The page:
Climbing Holiday Gift Guide: Coast FL75R Headlamp

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The Coast FL75R Headlamp.

The Coast FL75R Headlamp.

Headlamps tend to disappear at our house. Not because we have so many power outages that they end up misplaced after usage, and not because they end up forgotten in, say, an old, unused crag pack. But because our kids are always up to some game, usually involving piling the living room and kitchen furniture into a giant fort, that involves headlamp exploration for “mining” or “excavating.” And then, when the game’s over, of course the headlamps end up who-knows-where, and not replaced in their usual cupboard or in my climbing pack. So it was that I was bummed to have the rechargeable Coast FL75R, which I’ve been testing for half a year, go missing. It’s one of the nicest, brightest, best-made headlamps I’ve owned, and I’m pretty sure my boys did something with it, though nobody can “really remember, dad.” So I borrowed my co-worker’s sample to continue testing and write this review, and have zero intention of giving it back.

To begin, the FL75R has a very sleek, modern look that could almost be described as steam punk meets Robocop. The unit weights 3.2 oz and has a wide (1-inch), soft reflective headband that’s comfy on the head; it fit easily in the brain of my crag pack or in a jacket pocket or bullet pack to bring up on long routes—it’s about the size of three matchboxes stacked together. However, for such a small size, this thing is mega-bright—like, don’t look directly into it when it’s on the high setting (530 lumens) or you’ll be temporarily blinded. I found it to be awesome, then, for navigating rocky, muddy trails coming down late out of the Flatirons above my home in Boulder, Colorado, as well as night scrambling on technical terrain and camping. Moreover, with a simple twist of the lens you can adjust the beam to be a bull’s-eye pinpoint that, as per Coast’s site, illuminates up to 767 feet downrange, or expand it out to a flood beam that’s 11.5 feet in diameter 6 feet away, with of course whatever gradations or variations you need in between. It also flips up and down on a hinge, so that you can vary the angle of effect. All this versatility was amazing, letting me modify the lamp to meet the terrain at hand, and was supremely easy to tweak on the fly by simply twisting the lens. I never felt like I was stumbling about in the dark, wishing I had a brighter or wider-ranging headlamp.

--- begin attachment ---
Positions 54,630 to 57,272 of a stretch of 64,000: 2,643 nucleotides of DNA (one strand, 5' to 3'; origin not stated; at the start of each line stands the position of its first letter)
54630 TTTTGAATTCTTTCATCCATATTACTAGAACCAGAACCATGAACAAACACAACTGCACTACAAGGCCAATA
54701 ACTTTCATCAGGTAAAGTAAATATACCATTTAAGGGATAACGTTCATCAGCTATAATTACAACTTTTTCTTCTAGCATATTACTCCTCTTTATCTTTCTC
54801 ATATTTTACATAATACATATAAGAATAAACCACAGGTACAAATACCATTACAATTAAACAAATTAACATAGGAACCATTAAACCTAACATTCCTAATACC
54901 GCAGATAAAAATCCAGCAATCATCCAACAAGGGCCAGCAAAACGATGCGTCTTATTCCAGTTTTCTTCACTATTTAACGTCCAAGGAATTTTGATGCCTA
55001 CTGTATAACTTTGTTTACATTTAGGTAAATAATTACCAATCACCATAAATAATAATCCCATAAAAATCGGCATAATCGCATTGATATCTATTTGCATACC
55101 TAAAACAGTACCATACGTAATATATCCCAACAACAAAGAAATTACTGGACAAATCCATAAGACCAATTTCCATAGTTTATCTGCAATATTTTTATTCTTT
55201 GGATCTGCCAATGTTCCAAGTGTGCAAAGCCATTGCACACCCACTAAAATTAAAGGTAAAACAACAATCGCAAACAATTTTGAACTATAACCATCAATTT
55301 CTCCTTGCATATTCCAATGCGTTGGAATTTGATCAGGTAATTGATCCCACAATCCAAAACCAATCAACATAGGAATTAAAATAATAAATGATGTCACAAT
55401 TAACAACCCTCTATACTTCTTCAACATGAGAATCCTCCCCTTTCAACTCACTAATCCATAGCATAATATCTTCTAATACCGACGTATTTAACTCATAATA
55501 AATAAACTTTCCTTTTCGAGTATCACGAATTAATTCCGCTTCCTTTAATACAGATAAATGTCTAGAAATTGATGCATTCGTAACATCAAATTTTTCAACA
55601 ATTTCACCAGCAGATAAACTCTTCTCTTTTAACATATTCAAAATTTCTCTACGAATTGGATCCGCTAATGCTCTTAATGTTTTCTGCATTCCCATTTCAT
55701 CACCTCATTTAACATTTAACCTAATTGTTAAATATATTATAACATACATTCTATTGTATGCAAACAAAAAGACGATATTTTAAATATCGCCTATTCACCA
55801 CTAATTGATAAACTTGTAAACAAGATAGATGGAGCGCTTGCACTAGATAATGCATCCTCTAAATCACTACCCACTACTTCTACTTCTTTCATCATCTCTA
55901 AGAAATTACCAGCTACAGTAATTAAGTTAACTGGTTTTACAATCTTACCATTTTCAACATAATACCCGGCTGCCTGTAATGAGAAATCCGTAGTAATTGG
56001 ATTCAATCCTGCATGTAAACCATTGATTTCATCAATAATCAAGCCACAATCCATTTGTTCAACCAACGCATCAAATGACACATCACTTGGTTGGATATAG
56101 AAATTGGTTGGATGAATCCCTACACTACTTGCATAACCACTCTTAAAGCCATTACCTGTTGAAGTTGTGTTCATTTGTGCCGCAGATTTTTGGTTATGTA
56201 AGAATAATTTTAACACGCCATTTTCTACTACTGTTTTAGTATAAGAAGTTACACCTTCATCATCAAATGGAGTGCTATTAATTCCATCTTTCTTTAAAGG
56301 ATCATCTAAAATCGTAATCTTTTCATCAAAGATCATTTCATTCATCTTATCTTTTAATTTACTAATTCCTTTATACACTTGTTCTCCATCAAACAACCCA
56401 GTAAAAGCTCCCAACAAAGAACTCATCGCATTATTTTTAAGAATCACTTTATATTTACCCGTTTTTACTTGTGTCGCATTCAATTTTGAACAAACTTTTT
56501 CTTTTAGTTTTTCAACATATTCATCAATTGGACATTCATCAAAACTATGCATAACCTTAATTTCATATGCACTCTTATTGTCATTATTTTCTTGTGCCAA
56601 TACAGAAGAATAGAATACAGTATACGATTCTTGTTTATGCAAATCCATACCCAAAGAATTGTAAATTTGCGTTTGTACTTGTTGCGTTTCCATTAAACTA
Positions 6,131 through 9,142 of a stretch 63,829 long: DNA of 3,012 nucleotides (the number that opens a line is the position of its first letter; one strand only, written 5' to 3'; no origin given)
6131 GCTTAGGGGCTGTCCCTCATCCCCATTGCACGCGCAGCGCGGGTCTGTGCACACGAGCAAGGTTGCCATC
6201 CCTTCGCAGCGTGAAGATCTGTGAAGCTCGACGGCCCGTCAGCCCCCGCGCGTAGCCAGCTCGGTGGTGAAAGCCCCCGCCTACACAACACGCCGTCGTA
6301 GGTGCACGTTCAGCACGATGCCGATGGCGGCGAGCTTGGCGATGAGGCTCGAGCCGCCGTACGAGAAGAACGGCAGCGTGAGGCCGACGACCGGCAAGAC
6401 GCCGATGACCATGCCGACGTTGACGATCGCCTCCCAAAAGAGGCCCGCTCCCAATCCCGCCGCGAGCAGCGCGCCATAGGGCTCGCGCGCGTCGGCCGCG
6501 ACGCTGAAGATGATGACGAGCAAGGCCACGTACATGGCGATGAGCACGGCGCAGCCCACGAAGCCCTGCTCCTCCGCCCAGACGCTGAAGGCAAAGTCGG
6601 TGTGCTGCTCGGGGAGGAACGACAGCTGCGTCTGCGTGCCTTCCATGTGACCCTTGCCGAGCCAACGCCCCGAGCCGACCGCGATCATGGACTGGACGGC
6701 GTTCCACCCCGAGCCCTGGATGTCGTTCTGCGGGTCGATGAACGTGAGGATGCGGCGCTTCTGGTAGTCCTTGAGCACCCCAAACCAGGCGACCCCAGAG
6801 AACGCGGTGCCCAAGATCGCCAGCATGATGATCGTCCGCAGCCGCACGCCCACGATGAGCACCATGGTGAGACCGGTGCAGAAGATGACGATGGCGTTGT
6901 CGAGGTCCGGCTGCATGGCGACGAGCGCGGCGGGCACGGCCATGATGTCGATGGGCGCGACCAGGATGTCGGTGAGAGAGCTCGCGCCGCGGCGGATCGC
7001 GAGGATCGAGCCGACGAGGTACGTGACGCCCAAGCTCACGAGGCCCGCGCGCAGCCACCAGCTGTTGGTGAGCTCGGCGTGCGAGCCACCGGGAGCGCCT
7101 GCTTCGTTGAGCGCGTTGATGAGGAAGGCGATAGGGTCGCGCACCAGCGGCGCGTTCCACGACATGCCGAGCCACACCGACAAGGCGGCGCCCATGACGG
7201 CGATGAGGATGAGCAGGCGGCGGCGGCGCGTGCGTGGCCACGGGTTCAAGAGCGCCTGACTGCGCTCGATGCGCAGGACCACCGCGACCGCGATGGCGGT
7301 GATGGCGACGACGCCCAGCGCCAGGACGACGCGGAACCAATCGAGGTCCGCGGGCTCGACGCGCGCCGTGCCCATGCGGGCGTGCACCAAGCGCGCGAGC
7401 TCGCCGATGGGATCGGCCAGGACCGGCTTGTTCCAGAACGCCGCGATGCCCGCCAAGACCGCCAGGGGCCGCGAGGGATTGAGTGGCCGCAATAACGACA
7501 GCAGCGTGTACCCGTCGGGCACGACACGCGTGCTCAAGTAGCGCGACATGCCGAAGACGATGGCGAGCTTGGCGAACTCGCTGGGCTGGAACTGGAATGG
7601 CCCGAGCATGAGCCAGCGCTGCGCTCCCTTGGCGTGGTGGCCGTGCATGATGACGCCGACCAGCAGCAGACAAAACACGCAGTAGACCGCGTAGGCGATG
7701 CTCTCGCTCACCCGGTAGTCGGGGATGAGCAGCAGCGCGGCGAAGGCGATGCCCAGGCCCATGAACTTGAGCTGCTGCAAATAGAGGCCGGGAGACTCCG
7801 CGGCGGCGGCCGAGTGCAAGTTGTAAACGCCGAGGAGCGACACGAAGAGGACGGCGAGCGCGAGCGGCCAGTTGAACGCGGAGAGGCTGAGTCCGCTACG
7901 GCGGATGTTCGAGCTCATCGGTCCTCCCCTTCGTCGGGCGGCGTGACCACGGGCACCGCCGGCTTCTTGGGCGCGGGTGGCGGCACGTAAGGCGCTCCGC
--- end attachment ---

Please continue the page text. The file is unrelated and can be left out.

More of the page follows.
The LED light itself has three settings, from 530 lumens down to 65, and will run for 2.25 hours on the high setting and 11 on the low. You also get two small fixed red LED lights if you want a lower-key light to preserve night vision, or want to mix all the options together. The FL75R either runs on 3 AAA batteries or the included lithium-ion battery, which you can recharge via a USB port directly on the headlamp (cool feature) or by removing the battery itself and plugging directly into that. In an age when we’re becoming more conscious about consumer waste, it’s nice to have a headlamp that doesn’t burn through disposable batteries. The unit has been hard-wearing as well, and is labeled as “weather resistant” though I have yet to test it in full downpour conditions. The only ding I’d note is that, while the push-pad on/off switches atop the unit are nice, I have had them self-activate in the pack a time or two, as they don’t need much pressure to engage. Still, I’ve had other headlamps experience this same issue—perhaps some sort of locking mechanism is in order across the product spectrum.

If you’re looking for a high-end, space-age, versatile, rechargeable headlamp for you or the diehard climber in your life, the FL75R is a killer option. Just keep it away from your kids, because you’ll never get it back.